The yelling of a crow unable to raise a mob. Sun glints on caterpillar silk strung like abandoned bunting among bare walnut-tree branches.
Warm, with a bleary sun. Three deer file out of the woods: a doe with grown fawns. She pauses to browse the leaves on a feral privet bush.
Last night’s heavy frost retreats to the shade. By 10:30, sparrows are bathing in the stream, shaking themselves dry in the sunlit dogwood.
The thermometer’s big arrow points straight at 0°C. It was too windy for frost, but fallen red maple leaves cradle white grains of ice.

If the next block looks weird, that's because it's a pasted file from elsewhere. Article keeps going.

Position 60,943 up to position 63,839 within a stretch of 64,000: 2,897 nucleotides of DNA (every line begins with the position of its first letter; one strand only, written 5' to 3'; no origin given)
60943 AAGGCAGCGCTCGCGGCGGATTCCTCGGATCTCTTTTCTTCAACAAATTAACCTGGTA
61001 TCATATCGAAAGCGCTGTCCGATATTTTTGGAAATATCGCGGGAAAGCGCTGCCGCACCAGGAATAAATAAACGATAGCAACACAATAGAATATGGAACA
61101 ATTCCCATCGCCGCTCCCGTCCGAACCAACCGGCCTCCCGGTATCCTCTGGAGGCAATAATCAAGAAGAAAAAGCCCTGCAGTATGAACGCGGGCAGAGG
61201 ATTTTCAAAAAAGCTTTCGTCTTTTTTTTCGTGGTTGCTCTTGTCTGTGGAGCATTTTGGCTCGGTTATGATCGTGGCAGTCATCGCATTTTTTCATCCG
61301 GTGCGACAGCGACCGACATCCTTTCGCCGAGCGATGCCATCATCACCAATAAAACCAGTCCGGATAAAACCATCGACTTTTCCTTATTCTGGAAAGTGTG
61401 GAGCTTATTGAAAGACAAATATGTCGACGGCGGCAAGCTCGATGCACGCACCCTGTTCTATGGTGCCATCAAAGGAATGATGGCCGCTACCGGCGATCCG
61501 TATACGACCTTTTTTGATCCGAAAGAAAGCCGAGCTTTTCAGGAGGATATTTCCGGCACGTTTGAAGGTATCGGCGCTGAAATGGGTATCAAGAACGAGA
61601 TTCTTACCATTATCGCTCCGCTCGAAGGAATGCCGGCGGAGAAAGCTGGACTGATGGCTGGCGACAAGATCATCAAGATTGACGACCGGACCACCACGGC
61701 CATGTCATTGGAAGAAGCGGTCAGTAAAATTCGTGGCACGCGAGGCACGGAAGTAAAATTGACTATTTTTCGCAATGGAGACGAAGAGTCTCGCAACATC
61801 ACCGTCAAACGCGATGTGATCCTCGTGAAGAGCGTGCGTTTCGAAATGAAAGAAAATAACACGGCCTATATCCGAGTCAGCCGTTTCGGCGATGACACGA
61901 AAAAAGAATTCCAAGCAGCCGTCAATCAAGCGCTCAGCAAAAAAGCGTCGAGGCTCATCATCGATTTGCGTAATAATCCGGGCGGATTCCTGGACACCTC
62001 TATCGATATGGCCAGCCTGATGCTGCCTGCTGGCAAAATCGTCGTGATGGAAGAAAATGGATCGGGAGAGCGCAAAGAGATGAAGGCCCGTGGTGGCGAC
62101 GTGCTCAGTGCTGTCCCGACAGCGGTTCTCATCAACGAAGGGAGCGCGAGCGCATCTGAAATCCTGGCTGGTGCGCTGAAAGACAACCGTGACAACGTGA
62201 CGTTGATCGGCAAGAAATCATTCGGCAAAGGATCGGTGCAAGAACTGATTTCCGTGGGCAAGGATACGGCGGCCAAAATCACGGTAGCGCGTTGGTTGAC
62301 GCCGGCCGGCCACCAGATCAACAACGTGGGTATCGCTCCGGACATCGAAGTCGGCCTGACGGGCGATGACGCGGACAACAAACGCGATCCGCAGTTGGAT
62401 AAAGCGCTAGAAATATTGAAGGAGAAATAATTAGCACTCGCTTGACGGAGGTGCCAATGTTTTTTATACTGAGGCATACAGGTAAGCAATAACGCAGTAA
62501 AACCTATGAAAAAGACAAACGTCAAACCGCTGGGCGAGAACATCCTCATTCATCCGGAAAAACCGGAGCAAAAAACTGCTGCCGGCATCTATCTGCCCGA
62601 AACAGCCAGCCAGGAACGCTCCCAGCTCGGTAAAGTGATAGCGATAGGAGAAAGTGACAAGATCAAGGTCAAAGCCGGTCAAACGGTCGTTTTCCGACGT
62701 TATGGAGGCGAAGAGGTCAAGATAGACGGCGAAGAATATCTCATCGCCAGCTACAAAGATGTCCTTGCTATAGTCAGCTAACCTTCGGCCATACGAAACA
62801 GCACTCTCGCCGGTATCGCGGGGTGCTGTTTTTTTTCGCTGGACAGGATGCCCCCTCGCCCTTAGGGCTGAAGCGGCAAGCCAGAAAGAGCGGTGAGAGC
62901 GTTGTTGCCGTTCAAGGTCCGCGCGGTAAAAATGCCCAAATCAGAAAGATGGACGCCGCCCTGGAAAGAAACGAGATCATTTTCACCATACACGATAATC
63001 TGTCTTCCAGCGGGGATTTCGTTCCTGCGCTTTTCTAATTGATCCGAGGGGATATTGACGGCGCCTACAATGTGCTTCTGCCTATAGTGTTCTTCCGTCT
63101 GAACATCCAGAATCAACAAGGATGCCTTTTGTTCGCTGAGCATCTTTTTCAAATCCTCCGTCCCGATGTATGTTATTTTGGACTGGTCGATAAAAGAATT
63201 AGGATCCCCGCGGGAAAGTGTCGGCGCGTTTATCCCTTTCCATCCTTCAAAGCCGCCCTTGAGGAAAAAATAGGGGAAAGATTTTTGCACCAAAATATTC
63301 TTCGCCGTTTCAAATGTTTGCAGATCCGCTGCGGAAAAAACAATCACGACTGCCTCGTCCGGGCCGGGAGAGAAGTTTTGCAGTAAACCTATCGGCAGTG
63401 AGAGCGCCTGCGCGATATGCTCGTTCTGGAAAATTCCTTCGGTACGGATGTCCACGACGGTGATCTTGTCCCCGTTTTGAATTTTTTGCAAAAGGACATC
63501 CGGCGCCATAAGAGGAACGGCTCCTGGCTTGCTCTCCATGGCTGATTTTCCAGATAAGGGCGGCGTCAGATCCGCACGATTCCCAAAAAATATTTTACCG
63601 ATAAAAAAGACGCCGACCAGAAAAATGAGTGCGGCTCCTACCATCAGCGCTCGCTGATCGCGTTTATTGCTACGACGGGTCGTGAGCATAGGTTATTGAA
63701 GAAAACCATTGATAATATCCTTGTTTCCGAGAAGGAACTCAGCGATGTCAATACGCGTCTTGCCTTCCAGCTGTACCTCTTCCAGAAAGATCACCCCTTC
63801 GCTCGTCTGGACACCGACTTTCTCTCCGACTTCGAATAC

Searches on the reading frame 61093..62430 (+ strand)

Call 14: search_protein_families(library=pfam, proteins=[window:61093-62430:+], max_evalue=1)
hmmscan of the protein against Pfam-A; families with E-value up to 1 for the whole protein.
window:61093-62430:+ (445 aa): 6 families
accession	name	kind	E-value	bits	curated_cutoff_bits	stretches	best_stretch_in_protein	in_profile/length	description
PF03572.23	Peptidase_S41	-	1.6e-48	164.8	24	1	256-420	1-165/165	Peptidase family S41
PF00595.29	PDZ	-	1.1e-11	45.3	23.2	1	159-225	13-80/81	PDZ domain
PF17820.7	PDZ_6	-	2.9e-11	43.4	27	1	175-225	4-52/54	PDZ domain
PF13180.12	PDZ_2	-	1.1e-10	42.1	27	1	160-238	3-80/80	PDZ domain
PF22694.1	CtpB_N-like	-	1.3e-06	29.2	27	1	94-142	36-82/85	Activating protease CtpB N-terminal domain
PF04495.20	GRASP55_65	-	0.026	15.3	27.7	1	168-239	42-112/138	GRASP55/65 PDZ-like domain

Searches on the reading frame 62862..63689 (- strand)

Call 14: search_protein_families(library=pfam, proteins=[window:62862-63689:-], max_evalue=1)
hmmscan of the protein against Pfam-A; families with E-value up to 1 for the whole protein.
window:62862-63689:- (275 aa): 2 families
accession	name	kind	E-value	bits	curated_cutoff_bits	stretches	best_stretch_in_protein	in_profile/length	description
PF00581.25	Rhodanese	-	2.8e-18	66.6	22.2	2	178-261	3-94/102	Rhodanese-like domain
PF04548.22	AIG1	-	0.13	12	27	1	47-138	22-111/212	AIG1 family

Sun shining through rain: to the small birds in the treetops, the porch must be ringed in a rainbow. Then it turns to sleet.
Cloudy and cold. A bluebottle fly clings to a porch column, stopped head pointing at five o’clock. Four geese go over—a confusion of honks.
Pileated woodpeckers fly back and forth cackling, their wings black and white as newsprint amid the cathedral-window colors of the leaves.
Color is creeping into the tall oaks: here a splash of deep orange, there a branch gone burgundy, and just above, a pale smudge of sun.
A cold wind. The first holes have appeared in the golden wall of leaves at the woods’ edge, the winter-white, ridgetop sky leaking through.
Another cool and cloudless morning. The hollow echoes with the croaks of ravens. A pileated woodpecker taps on the side of my house.